(SB City Desk, Oct. 30, 2015 discussing State Street real estate)
The most that can be said about State Street these days is that it appears $4-a-square-foot triple-net leases continue to drive away tenants and keep storefronts empty longer.
And even though paying that much for a lease, which includes rent, utilities and services, may seem like a lot, some building owners continue to ask for even higher rates. With the end of the year fast approaching, not many vacant storefronts will be filled before January.
The most obvious example, and there are a few, is the space at 930 State St., next to the Apple Store, which used to house the GBMI shoe store. It’s been empty about seven years because the owner wants almost $5 a square foot in a 2,650-square-foot store. You have to sell a helluva lot of shoes to pay that triple net.
However, nearby at what used to be Saks 5th Avenue, the retail outlet has morphed into an Off 5th outlet store due to open Oct. 8. Looks like Saks decided to keep up with the Forever 21-style retail shops on State Street.
Ironically, just next to the Saks parking lot on Carrillo Boulevard and Chapala Street sits the derelict bus depot that had been vacant for several years after Greyhound fled to the Amtrak train station. Telsa Motors opened a pop-up showroom at the old depot, but moved to a permanent location on Hitchcock Way.
Anyway, no permanent takers are in sight for the vacant depot, which is prime retail property.
From Hayes Commercial Real Estate:
“With nearly 30,000 square feet available on the 600 to 1000 blocks of State Street, there is more vacancy along Santa Barbara’s retail corridor than we have seen since 2011. American Apparel and Panera Bread both vacated the 700 block this year, adding 11,753 square feet to the market. …
“At the same time, demand for spaces on the prime blocks – especially among national retailers – has been tepid. ‘There used to be five or more credit tenants looking at any available space on these blocks,’ Hayes Commercial partner Michael Martz said. ‘Now the interest level is noticeably quieter.’ …
“During the recession, the arrival of lower price point retailers such as Marshall’s and H&M diminished the image of State Street as a boutique shopping destination. The perceived increase in sidewalk panhandling reinforced this trend. …
“Tourists who might have bought clothes and accessories as gifts on State Street five years ago seem just as happy to take home bottles of wine from the Funk Zone now,” Martz said.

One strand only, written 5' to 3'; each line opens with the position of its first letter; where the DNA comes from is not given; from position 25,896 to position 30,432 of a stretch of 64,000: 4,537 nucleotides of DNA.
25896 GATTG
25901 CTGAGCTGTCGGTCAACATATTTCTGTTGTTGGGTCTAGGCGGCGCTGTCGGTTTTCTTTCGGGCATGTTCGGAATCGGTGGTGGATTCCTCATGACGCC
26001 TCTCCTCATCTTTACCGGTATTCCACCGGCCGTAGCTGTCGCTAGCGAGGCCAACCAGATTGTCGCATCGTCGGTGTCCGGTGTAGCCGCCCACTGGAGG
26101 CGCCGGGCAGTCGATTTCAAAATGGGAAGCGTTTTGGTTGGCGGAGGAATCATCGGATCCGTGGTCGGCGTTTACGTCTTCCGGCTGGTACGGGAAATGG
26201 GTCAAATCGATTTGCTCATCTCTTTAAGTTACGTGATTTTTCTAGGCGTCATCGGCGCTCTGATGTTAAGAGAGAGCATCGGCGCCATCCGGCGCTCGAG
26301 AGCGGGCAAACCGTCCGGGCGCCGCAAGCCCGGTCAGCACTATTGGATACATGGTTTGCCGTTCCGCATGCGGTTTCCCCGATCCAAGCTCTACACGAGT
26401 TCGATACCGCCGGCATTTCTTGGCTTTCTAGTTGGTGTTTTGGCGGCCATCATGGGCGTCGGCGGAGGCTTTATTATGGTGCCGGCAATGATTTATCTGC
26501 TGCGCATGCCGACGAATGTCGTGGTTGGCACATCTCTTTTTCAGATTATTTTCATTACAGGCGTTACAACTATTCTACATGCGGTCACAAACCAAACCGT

“While State Street has lost a bit of its luster, the retail outlook for the South Coast as a whole remains far from gloomy. Vacancy is about 2 percent – an enviable rate by national standards. Goleta’s Camino Real Marketplace has found a winning strategy by signing leases with proven local brands. Jane, Pascucci, Natural Café, and Core Power Yoga signed leases in 2015 and will join Los Agaves, Blenders and Kahuna Grill. The High Sierra Grill will open in December in the 8,695-square-foot space at 521 Firestone Road, formerly the Elephant Bar.”
Retail isn’t a panacea. The former Guess clothing store at 820 State St. is now a seasonal World of Magic Halloween paraphernalia shop, which also is using a store front at 633 State St., as a warehouse. Funny use for a storefront, it will be vacant after Halloween.
Other comings and goings include the demise of the British goods shop at the corner of State and Figueroa streets. Not selling enough crumpets? However, at the former Crankey’s Bike Shop at 1014 A State St., another rug store has just opened. That’s sure to be a going concern.
Meanwhile, the former Panera Bread site at State and Ortega streets has no new tenant in sight. However, the former Pierre Lafond Café 516 State St. at has a replacement: Café Primo was supposed to open by now, but the owners says he has some permit issues to take care of first.
A block away at 418 State St., India House restaurant and furniture store has a “For Sale or Lease” sign on it. The place rarely drew a crowd except for “Bollywood Night.” The owner’s website says, “Current tenant is interested in selling his assets.” Asking price for the property is $4.2 million.
And next door, the former Killer Shrimp and Sharkee’s spot remains vacant even though the triple next is only $2 a square foot.
Speaking of empty restaurants, the Nuance next to Hotel Indigo, 121 State St., looks pretty empty these days as does the former Bay Roadhouse at State and Yanonali streets. However, the new children’s museum across the street is rising and should open in the New Year.